Trying to prepare your first child for a new sibling is a lot like trying to prepare for an earthquake. Just like an earthquake, the idea of a new baby remains abstract and theoretical until the baby actually arrives!
Commonly, the older the child, the easier the adjustment – especially if they have been through this before with another sibling. Having said that, we should not that an adjustment period after the arrival of a new baby is to be expected with children of any age or place in the birth order.
It is often after the first couple of weeks at home with a new baby that children begin to act out. The excitement has died down and they have begun to realize that this baby is here to stay. This shift in behaviour can be surprising to parents.
Here are some practical ideas to put into your preparedness toolbox.
Planning ahead. If you have an older child who is about to become a sibling it mightbe helpful to read books together about what it is like to have a baby. This could encourage a discussion and your child may open up with some questions. Talking about upcoming changes and addressing concerns without over emphasizing or making a “beg deal” is a good way to communicate the impending changes without contributing to your child’s anxiety levels.
Tap Into a Support Well. Sometimes the transition from one child to two is more difficult on children who rely heavily on mom for everything. While pregnant, begin to include your partner or other family members in the care of your child. Encourage playdates at Grandma’s, outings with a favourite aunt or uncle, an hour spent with a treasured friend but do try to maintain an activity that you and your child love to do together. If both of you look forward to a special bath time or bed time ritual, continue to do that activity just the two of you.
Routine. Rituals and routines make children feel safe and comfortable. A seemingly unpredictable world can feel so much more secure and structured and routines and boundaries are always important. This is not the ideal time to remove children from activities such as daycare or after school classes. Doing so would add an element of uncertainty. Instead, try asking a friend or family member to participate or drive. This would allow you the rest you need while still expanding the circle of care and trust in your child’s life.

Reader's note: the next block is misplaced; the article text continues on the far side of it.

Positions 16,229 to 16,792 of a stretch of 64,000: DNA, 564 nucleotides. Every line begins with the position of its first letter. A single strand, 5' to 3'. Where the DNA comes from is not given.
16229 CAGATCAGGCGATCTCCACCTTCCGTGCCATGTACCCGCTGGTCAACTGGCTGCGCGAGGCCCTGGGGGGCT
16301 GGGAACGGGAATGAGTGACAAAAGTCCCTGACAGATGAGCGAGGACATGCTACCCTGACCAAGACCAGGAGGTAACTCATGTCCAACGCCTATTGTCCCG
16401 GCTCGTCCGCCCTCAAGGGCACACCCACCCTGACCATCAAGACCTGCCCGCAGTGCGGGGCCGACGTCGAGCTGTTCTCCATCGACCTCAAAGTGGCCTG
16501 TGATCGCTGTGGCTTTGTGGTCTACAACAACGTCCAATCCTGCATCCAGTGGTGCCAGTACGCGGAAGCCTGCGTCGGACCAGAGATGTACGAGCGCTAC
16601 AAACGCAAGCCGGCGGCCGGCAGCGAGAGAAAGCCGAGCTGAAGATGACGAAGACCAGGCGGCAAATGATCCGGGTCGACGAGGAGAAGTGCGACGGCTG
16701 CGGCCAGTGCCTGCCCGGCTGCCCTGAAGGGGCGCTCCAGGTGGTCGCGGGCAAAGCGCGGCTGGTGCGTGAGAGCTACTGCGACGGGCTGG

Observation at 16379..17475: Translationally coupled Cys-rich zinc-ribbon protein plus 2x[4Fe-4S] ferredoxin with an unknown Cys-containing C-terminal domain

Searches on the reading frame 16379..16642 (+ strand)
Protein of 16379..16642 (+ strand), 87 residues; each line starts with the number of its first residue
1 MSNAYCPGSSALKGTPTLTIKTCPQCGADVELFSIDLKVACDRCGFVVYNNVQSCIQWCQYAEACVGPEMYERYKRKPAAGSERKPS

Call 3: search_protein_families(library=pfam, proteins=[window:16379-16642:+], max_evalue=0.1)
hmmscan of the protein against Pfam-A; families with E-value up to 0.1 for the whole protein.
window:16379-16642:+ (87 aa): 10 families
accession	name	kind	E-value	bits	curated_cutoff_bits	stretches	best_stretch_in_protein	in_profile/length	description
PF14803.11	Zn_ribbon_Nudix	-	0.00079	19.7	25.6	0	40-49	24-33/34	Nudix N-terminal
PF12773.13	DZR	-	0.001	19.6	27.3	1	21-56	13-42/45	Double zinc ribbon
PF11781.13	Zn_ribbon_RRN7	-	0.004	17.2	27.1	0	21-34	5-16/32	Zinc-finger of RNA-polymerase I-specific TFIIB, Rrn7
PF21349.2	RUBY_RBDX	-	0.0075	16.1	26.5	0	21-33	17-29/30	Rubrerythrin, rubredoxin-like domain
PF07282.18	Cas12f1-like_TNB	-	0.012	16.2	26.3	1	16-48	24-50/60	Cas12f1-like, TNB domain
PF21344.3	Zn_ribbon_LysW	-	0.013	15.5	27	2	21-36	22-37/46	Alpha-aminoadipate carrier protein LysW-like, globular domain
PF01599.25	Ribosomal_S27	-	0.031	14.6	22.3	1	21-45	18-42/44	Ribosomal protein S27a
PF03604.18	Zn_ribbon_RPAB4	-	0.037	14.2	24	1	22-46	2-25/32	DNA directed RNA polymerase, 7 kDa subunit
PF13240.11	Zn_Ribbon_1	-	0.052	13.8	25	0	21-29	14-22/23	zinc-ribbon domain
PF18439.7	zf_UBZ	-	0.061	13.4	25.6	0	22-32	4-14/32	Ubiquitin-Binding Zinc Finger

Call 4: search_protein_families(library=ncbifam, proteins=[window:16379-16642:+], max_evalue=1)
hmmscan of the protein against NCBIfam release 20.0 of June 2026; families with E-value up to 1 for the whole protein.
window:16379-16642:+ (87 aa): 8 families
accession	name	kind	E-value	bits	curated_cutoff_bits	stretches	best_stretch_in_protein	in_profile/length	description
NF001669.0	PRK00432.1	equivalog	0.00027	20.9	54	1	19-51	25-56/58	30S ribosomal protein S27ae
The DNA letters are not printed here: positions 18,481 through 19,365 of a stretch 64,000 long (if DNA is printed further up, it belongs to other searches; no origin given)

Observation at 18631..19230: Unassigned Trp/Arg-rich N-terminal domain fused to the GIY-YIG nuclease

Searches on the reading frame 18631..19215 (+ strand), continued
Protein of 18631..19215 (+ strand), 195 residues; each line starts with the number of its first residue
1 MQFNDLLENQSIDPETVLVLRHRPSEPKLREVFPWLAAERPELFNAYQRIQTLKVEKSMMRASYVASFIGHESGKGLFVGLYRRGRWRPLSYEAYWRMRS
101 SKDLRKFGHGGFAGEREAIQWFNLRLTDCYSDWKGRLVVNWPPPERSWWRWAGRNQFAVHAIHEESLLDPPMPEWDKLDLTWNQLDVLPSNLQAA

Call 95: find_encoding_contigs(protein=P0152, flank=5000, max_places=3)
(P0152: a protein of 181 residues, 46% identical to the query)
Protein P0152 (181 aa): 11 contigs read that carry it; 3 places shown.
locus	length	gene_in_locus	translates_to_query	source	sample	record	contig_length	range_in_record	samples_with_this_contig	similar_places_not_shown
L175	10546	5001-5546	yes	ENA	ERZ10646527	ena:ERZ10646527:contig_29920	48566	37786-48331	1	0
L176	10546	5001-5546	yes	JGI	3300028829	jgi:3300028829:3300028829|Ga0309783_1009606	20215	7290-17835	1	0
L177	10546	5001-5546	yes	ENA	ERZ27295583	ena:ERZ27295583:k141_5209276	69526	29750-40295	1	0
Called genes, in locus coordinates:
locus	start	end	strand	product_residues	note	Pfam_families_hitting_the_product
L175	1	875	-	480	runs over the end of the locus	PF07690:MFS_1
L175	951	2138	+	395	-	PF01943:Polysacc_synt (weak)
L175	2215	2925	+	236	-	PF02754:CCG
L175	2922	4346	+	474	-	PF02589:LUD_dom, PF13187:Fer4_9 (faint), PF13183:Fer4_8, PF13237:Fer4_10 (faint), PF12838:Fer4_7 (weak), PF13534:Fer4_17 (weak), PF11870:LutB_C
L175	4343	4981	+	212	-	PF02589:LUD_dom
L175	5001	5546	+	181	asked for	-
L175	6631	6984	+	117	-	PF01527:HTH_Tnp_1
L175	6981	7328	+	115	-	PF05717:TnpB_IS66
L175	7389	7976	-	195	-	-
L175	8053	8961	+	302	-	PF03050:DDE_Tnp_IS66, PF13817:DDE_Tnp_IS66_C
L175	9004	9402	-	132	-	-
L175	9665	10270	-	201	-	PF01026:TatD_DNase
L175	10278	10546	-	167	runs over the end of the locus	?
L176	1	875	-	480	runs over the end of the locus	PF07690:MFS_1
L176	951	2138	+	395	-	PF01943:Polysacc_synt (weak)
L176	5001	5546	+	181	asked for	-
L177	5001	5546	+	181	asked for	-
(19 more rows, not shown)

Get your child involved. When we include children in the care of a newborn sibling it can soothe any sense of displacement. Ask for help with diaper changes, or to pass the shampoo at Baby’s bath time, allow your older child to pick out the Baby’s clothes. Remember that you will need to how them how to help and that sometimes, watching is helping too. Children of all ages and both genders benefit from activities that nurture such as diapering and feeding.
Be a Source of Reassurance. Often parents report a regression in their first child’s behaviour. This could include whining, a resurgence of baby talk or some bedwetting/accidents even if they’ve been toilet trained for some time already. This can be frustrating for parents but it’s important to remember that these incidents are often your child’s way of trying to get your attention, after all, thats how the Baby gets your attention isn’t it? Recognize these incidents as a sign of insecurity and avoid shaming or engaging in power struggles. Instead, reassure your older child of your deep love for them and be clear about how you would like them to behave, “I would love to help you with that. I also love to hear you speak in your big girl/big boy voice.”
Create a breastfeeding station: In a 24 hour period, a mother will breastfeed for an amount of time equivalent to a full time job! This will require your older child to learn to wait, one of the most difficult adjustments for a child to make and watching mom breastfeed a new baby can exacerbate the impatience. Create a cozy and comfortable “Nursing Nest” with an assortment of games and activities nearby for your big kid. This makes breast-feeding an inclusive activity that your children can both participate in.